CHILLING WARNING ON TRIDENT SAFETY
Tuesday, 15 October 2013 10:02
NEED TO BE "VERY CAREFUL" WITH DANGEROUS WEAPONS OF MASS DESTRUCTION
Commenting on the interview by American investigative journalist and author Eric Schlosser in which he warned that the Trident missile system had inherent design faults and safety flaws, Angus Robertson MP, SNP Westminster Leader and Defence Spokesperson, said:
“Eric Schlosser’s chilling interview on Channel 4 News reinforces the huge concerns about Trident, and Westminster's madcap plans to renew Trident and dump another generation of weapons of mass destruction on the River Clyde, near Scotland's largest population centre.
"Mr Schlosser's warnings are clear when he says: 'The Trident missile system, which is the principal nuclear weapon that Great Britain has, has some safety issues that were revealed in a report to Congress more than 20 years ago – I hope in Scotland that they’re very careful when loading and unloading the missiles.’
“As well as being hugely expensive, immoral and aimed no-one really knows where - we also know that they have potential to be extremely dangerous at home. Westminster has based Trident on the Clyde, just thirty minutes from the centre of Scotland’s biggest city. Mr Schlosser has researched an alarming list of safety issues involving nuclear weapons - including design issues which have led to near catastrophic detonations, defective safety switches, and all this against a background of secrecy.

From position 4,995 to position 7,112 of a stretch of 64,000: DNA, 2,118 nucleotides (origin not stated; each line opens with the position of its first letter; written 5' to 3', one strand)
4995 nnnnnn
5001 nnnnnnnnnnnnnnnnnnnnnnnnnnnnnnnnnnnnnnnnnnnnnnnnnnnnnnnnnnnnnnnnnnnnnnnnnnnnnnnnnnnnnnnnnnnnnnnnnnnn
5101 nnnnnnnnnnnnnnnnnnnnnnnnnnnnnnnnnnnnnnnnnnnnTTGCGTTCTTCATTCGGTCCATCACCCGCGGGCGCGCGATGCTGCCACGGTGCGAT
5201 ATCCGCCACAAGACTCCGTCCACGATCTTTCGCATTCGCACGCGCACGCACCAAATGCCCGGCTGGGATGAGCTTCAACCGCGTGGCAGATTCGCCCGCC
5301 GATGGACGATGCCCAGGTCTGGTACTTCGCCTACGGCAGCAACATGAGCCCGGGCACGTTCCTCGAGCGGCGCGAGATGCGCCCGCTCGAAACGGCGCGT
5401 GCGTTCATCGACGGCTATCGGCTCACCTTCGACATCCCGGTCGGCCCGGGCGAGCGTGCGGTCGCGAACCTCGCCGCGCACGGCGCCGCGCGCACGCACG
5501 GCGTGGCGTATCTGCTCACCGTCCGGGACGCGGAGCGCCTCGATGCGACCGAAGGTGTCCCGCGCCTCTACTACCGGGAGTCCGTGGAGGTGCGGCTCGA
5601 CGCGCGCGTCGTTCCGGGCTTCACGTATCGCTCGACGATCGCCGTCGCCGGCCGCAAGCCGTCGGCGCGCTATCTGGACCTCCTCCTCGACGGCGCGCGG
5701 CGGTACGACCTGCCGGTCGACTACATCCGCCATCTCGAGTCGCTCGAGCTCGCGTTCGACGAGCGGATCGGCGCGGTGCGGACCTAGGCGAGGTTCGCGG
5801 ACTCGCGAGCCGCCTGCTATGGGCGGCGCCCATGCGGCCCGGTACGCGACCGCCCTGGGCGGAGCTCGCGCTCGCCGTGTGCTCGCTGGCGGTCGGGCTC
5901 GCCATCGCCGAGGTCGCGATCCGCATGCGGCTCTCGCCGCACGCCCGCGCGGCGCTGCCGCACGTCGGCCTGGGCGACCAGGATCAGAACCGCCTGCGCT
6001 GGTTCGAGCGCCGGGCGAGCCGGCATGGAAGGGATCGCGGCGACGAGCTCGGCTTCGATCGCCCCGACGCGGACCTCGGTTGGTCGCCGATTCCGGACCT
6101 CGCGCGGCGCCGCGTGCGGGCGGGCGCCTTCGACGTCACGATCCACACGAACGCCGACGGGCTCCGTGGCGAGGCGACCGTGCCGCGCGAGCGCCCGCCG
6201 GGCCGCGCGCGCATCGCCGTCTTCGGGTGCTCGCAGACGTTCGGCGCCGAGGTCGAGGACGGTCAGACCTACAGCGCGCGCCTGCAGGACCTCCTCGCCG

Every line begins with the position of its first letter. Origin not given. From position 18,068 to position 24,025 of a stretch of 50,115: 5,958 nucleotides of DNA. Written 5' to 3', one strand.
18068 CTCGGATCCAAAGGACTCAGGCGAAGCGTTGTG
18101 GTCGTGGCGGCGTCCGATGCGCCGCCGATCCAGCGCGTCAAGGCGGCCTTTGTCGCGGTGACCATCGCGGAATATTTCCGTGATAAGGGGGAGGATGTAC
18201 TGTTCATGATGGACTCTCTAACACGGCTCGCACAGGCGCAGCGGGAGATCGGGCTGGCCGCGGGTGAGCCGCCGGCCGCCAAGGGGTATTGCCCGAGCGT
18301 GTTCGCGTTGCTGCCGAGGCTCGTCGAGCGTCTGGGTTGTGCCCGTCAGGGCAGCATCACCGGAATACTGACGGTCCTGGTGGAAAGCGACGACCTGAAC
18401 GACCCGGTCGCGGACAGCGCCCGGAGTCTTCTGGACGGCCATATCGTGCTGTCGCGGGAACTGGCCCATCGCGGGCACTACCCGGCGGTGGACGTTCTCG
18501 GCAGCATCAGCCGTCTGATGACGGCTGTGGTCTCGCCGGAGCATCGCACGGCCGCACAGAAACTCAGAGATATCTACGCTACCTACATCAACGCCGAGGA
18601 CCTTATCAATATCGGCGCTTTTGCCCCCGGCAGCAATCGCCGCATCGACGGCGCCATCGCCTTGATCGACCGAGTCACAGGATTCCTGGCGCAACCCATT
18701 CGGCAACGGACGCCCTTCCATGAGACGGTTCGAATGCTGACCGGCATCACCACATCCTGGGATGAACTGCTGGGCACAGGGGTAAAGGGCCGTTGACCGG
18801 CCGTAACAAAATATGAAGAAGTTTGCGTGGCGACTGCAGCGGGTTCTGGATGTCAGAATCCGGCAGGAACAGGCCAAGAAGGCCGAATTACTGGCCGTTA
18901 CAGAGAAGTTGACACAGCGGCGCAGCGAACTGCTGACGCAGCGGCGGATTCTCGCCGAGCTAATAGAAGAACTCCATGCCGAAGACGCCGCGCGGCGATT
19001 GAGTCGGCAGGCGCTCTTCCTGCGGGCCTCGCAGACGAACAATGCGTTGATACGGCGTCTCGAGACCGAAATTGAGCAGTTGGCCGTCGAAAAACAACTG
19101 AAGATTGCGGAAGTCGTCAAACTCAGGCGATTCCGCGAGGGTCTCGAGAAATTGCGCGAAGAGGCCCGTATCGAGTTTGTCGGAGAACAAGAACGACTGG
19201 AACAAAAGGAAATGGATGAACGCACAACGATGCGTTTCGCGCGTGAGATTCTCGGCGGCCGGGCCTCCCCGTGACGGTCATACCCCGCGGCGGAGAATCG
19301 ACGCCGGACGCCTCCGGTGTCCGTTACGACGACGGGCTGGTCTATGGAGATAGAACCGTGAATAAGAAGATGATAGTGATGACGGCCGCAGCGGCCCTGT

"The people and parliament of Scotland don’t want these weapons of mass destruction. Scotland’s elected representatives, the churches, trade unions and civic society have made it clear that we want rid of Trident. When Defence Secretary Philip Hammond made his third day trip 'up' to Scotland last week, he made it clear that renewing Trident was the defence priority for Westminster – at the same time as sacking serving personnel, closing bases and scaring Scots by telling us we are incapable of deciding our own defence priorities. The truth is that a Yes vote next year will rid us of these dangerous weapons, and enable us to have a defence policy that matches our needs - not one that carries the risk of a potential nuclear accident on our own doorstep."